I happened to notice bucket seats in the 1960 Bonneville rendering that was at the top of the Art Fitzpatrick post the other day, which got me thinking: just what was the first post-war American production car (other than the sports-luxury Thunderbird) to sport bucket seats? The bench seat was universal, until it was slowly and steadily replaced by the bucket/individual front seats. And here’s where it started: in the 1958 Pontiac Bonneville convertible, as an option. But they’re hardly very bucket-like, with their utterly flat cushions, looking more like something out of a Jeep or truck. Well, it was a modest start, but it took root and eventually killed the bench seat.
The Bonneville was a key part of Bunkie Knudsen’s makeover of Pontiac, and first appeared in 1957 as a very high-trim and high-performance limited production convertible. In 1958, the range was expanded to include a coupe, but only the convertible offered something new to the typical big American car: optional front bucket seats.
Here’s a closer look at the brochure rendering. Obviously, a console was not yet part of the equation, never mind an actual floor shift.
What’s particularly noticeable about these seats are their narrowness; one could walk through the aisle to the back, especially with the top down. And of course the very flat cushions, which of course negates the whole purpose of bucket seats. Oh well.
Pontiac must have gotten some feedback on that issue, as the 1959 versions have drastically re-contoured bottom cushion, to help keep those folks in their seats as the plumb the limits of Pontiac’s Wide Track handling. It looks like the same basic seat shell though, otherwise. But it does rather predict the shape that would grace so many GM cars within a few years. Still no console though.
The 1960.5 Corvair Monza was next up, and it really gets the credit for making buckets and sporty ambiance (never mind the actual sporty handling) very popular. By 1961, the Monza with its standard buckets and floor shift (four speed optional) was hot, and the best selling Corvair. Its success directly led to the birth of the Mustang. Extremely influential, in terms of what it led to: millions of popular-priced cars with bucket seats, floor shift, and consoles. I called it the most influential car of the decade, but now that I think about how bucket seats and floor shift have become utterly universal, perhaps I was too modest. The most influential car of the post war era?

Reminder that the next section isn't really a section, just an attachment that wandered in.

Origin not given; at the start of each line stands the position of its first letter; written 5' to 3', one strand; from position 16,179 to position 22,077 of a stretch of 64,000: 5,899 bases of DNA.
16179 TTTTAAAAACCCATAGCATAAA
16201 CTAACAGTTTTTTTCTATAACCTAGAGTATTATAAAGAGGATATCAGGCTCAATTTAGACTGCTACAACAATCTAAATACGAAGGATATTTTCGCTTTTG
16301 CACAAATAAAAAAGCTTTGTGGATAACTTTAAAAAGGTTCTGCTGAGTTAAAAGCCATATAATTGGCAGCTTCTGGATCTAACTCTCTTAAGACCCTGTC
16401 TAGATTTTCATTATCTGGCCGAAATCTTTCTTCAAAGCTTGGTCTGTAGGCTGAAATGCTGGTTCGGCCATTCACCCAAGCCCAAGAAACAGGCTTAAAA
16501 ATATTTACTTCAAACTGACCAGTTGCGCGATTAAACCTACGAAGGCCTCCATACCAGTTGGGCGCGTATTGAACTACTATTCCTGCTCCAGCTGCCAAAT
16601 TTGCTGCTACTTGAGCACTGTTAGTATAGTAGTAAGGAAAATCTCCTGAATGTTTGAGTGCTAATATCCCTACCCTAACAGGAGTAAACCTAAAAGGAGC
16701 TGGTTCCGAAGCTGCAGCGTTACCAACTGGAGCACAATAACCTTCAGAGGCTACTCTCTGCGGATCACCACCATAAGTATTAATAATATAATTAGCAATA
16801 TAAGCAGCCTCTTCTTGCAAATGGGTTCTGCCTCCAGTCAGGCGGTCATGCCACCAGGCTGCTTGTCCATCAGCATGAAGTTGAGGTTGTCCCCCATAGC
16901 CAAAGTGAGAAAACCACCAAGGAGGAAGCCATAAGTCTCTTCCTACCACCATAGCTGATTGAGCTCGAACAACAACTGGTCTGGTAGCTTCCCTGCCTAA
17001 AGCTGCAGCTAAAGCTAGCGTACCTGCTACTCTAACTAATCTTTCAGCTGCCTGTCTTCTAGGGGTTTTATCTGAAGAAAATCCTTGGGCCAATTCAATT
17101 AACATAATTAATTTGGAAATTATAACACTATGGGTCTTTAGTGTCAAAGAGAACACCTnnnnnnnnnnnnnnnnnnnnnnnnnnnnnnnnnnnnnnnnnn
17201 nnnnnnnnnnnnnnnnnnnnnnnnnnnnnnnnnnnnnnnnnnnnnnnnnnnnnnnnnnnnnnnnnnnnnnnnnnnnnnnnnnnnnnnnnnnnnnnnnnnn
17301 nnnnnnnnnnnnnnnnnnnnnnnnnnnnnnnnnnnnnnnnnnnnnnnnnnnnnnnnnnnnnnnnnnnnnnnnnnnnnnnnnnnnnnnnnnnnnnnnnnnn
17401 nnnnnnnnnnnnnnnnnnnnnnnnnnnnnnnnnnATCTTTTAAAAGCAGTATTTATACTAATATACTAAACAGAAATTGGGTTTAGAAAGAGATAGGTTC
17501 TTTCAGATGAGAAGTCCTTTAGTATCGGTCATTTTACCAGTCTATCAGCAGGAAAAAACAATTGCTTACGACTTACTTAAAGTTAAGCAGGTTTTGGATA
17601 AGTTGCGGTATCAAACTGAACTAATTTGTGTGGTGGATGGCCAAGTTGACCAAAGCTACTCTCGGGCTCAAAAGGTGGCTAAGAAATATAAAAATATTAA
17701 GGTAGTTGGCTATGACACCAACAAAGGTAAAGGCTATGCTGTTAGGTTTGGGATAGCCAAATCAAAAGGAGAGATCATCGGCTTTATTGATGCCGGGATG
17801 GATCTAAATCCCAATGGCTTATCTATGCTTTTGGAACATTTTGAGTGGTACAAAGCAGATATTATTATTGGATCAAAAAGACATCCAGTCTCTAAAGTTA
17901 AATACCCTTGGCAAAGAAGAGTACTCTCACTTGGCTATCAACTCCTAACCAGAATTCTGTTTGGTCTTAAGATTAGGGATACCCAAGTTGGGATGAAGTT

The 1961 Olds Starfire convertible seems to have had the first console and floor shift (with automatic transmission). In that regard, it even beats the Thunderbird for those honors, which never did have a floor shifter after it moved to four seats in 1958, until…1983?
Of course we need to pay tribute to the 1958 Thunderbird, which had both buckets and a console, and pioneered the sporty-luxury personal four-seat car.
Somewhat oddly, the two-seat ’55-’57 T-Bird had a bench seat, along with a floor shift, so the ’58 changed that up, in more ways than one.
That’s something the original Corvette from 1953 got right, although the lack of a manual transmission was a sad omission. The stick was for the Powerglide automatic, and was oddly positioned, as it just hung off the side of the box where its shift linkage was located. A properly located shifter for the Powerglide would have to wait until 1956.
I’m deviating, but this gives me a chance to show you some shots I’ve been saving for years, about the changing Corvette PG shift pattern. I was going to do a post on that subject alone, but I may never get to it, so here’s Chapter 2 of the Bucket Seat Chronicles. Here’s the original one from 1953-1955. Yes, it’s reversed from one would expect, and as later used, but that’s because it’s just a lever attached to the side of the box, and this is the sequence that the normal sedan column shift levers worked.
Even when the Corvette’s shifter for the PG was moved to the center of the tunnel in 1956, that same reversed pattern was still there.
In 1958, when the Powerglide adopted the new safer and PRNDL pattern on its passenger cars, the Corvette’s PG quadrant was still reversed.
Not until 1962 was the pattern reversed to make it correspond to the column shift cars. Why in 1962? Was it a safety issue?
Or because Chevy was planning to make offer floor console shifters for the 1963 Impala SS and Nova SS (shown), and knew that offering those mainstream models would require a “normal” shift pattern.
The adoption of the front bucket seat into low-end mainstream cars was quick; it was less than three years from the expensive ’58 Bonneville to the 1960.5 Monza, and within a couple more years they were sprouting in the front seats everywhere.
And the last “bench seat” on an American sedan? The 2012 Chevrolet Impala. Not exactly a true bench seat, but one thta could still be used by a middle passenger. And just what car had the last genuine bench seat, with a continuous seat and seat back? Your turn.